Seed quality is affected by a variety of factors, including their size, perishability, nutrients and secondary compounds, affecting scatter-hoarding rodent behavior (Lichti et al. 2017; Vander et al. 2019). There are several reasons that squirrels may prefer pine seeds: (i) seeds provide sufficient energy for scatter- hoarding rodents; and, (ii) seeds with hard shells are suitable for storage (Molinari et al. 2006; Zhang et al. 2014; Sundaram et al. 2018). A number of studies have focused on the relationship between seed traits and fate, and a few studies have examined the internal mechanism of active components on the behavior decisions of scatter-hoarding rodents. It is hypothesized that the coevolutionary relationship between squirrels and Korean pine could be explained by the influence of active seed components and high nutrient values. To address this hypothesis, mice were fed pine seed oil in vivo experiments in order to investigate why squirrels eat pine nuts.

Pine nut oil (PNO) is an edible vegetable oil extracted from Korean pine nuts. The main polyunsaturated fatty acids (PUFAs) include linoleic acid (45.2%), oleic acid (27.5%) and pinolenic acid (PLA) (14.6%). PLA is a characteristic component of PNO, and not found in other vegetable oils (Destaillats et al. 2010). Previous studies have shown that PNO has potential pharmacological properties, including decreasing appetite, body weight, lipid-lowering, and antioxidation, anticancer and anti-inflammatory effects (Xie et al. 2016). In addition the lipid-lowering effects of PNO have been verified in animals (Le et al. 2012; Chung et al. 2017). Asset et al. (1999a, b) found that, compared to the intake of other lipids, (such as sunflower seed oil, coconut oil or lard), PNO intake lowers the cholesterol level in mice (Asset et al. 2001). Soyoung et al. (2016) noted that the intake of PNO could alleviate triacylglycerol accumulation in mice fed a high-fat diet.

By field observation of the food composition of squirrels, pine seeds are the main food. We speculated that the active components of pine seeds on antioxidant, anti-inflammatory and blood lipid levels may be why squirrels prefer pine nuts. To better understand the coevolutionary relationship between squirrels and Korean pine, a high-fat diet mice model was used for physiological activity tests to investigate the influence of seed oil active components. Insufficient number of squirrels were available for medical experiments so Kunming mice were used as the experimental model. It is common in small experiments and easily managed. A series of physiological and biochemical tests, such as blood lipids, inflammation, oxidative stress and gut microbiota in mice were carried out to determine possible internal mechanisms of pine seeds on the foraging preference of squirrels. The results should provide a fresh perspective for the study of the cooperative evolution of scatter-hoarding rodents and Korean pine.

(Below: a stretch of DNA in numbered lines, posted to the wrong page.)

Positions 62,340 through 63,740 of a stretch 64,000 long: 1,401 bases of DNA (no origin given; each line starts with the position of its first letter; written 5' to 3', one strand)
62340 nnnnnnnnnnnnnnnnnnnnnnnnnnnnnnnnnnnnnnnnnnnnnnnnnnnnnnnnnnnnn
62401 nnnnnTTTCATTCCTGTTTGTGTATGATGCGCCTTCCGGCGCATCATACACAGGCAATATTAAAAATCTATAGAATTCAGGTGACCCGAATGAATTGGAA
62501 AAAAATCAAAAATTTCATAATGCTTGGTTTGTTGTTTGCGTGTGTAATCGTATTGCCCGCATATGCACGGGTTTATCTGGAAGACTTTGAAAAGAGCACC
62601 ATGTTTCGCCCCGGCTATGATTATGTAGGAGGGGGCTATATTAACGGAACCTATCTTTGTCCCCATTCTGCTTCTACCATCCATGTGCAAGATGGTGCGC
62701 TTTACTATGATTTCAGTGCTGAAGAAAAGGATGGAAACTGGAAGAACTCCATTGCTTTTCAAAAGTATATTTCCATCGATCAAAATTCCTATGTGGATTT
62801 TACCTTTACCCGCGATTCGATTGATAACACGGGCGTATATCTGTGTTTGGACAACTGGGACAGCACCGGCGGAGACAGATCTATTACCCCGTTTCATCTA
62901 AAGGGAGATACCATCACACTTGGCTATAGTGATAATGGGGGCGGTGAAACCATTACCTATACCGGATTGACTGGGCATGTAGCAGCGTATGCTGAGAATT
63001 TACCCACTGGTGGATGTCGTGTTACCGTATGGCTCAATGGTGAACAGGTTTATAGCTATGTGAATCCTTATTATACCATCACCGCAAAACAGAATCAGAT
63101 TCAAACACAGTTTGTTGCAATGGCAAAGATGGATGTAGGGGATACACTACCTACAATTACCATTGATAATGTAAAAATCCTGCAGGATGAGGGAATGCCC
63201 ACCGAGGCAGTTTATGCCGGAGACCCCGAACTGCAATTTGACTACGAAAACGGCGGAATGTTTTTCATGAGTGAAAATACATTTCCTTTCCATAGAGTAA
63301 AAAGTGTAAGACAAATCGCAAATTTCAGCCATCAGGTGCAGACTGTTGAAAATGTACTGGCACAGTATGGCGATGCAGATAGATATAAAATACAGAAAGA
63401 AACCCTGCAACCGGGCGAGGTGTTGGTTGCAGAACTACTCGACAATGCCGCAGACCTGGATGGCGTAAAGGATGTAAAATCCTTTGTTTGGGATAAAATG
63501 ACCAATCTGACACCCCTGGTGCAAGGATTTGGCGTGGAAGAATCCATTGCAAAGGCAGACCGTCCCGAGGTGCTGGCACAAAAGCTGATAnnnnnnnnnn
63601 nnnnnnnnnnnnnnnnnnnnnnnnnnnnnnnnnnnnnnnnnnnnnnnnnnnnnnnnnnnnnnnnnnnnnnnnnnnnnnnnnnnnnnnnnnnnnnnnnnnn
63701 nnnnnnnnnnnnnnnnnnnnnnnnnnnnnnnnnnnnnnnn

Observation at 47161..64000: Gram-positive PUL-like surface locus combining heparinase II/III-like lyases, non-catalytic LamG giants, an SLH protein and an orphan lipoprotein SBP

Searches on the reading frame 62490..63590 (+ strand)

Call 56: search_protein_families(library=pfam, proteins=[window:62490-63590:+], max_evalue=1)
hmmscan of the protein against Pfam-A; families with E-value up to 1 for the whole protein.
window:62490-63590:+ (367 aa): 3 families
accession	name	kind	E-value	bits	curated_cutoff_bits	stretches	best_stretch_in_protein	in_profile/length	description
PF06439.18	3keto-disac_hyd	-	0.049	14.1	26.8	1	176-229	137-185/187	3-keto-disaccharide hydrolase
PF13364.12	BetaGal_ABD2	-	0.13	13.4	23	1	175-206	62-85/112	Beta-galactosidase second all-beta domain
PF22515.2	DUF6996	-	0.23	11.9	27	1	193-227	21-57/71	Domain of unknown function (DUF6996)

Materials and methods

Study area

The research was carried out from April to October 2014 in Liangshui National Nature Reserve in the Lesser Khingan Mountains of Heilongjiang Province, northeastern China (128°47′8ʺ−128° 57′19ʺ E, 47°6′49ʺ−47°16′10ʺ N). This area has a typical temperate continental monsoon climate. Winters are long and very cold. The climate is changeable in spring and autumn. The Reserve is one of the typical distribution areas of Korean pine and broad-leaved mixed forest in China. The core area of the Reserve is 3740 ha, including 2375 ha of natural Korean pine. The main tree species are Korean pine (Pinus koraiensis Siebold & Zucc.), red spruce (Picea koraiensis), scale spruce (Picea jezoensis (Siebold & Zucc.) Carr.), fir (Abies jezoensis Siebold & Zucc.), Xing’an larch (Larix gemlini), Manchurian walnut (Juglans mandshurica), amur cork-tree (Phellodendron amurense), Manchurian ash (Fraxinus mandshurica), elm (Ulmus propingua), Japanese white birch (Betula platyphylla Sukaczev).The main undergrowth shrubs are honeysuckle (Lonicera japonica Thunb.), hazelnut (Corylus heterophylla Fisch.), pearl plum (Sorbaria sorbifolia (L.) A. Br) and Amur lilac (Spiraea salicifolia L.), and acanthopanax root (Acanthopanax senticosus (Rupr. Maxim.) Harms).

Observation on field feeding behavior